What Do Parents Need to Know About Traumatic Brain Injury?
I think that parents need to realize that a lot of brain injuries can be prevented, and so if they can prevent it, that's going to be so much better than having to deal with some recovery. So, wearing helmets in sports activities such as skiing, skating, skateboarding, snowboarding, bicycle riding, any kind of activity where there is a risk of you falling and hitting your head at high speed or on hard substances--that's important. I think it's important that if their child develops a concussion that they recognize that this is a concussion, that their child is dazed and confused, doesn't remember what happened to them, complains of--sort of--seeing stars or ringing in their ears or something, then that's probably a mild concussion. They should take that child out of that sport or activity or whatever they're doing and put them at what I call rest so that they're not doing any real extensive physical activity, not really doing any mental activity for a couple of days, and letting the brain heal so that they're not left with ongoing problems. And then there's the--if the child has had a brain injury, to realize that all the things that I've talked about don't occur in every child. So--you know--then the children do get better and with therapy and with a lot of consistency and a lot of love then these problems can be overcome and the child can learn how to have a normal life. But it requires a fair amount of time and effort and learning to be able to do that. So it will be for the long haul that they're going to be in there dealing with their child.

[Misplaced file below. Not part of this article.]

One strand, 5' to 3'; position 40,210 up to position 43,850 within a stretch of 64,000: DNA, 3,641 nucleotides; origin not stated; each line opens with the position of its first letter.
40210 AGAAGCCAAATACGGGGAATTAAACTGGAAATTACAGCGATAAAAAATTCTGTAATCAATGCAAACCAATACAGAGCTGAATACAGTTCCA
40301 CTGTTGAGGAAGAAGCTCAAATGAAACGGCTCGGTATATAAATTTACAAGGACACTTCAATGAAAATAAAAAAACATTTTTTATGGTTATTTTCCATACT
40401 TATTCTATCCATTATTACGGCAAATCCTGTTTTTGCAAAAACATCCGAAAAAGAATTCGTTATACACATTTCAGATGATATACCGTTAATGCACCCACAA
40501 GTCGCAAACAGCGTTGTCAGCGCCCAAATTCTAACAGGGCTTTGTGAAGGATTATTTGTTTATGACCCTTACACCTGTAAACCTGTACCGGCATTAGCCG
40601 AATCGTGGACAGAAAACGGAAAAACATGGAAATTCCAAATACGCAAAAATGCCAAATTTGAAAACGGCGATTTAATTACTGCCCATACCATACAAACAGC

Learn what parents should know -- from prevention to how to use rehab therapy, support, and love to help their child recover from TBI.
Posted on BrainLine June 8, 2010
Produced by Victoria Tilney McDonough and Brian King, BrainLine.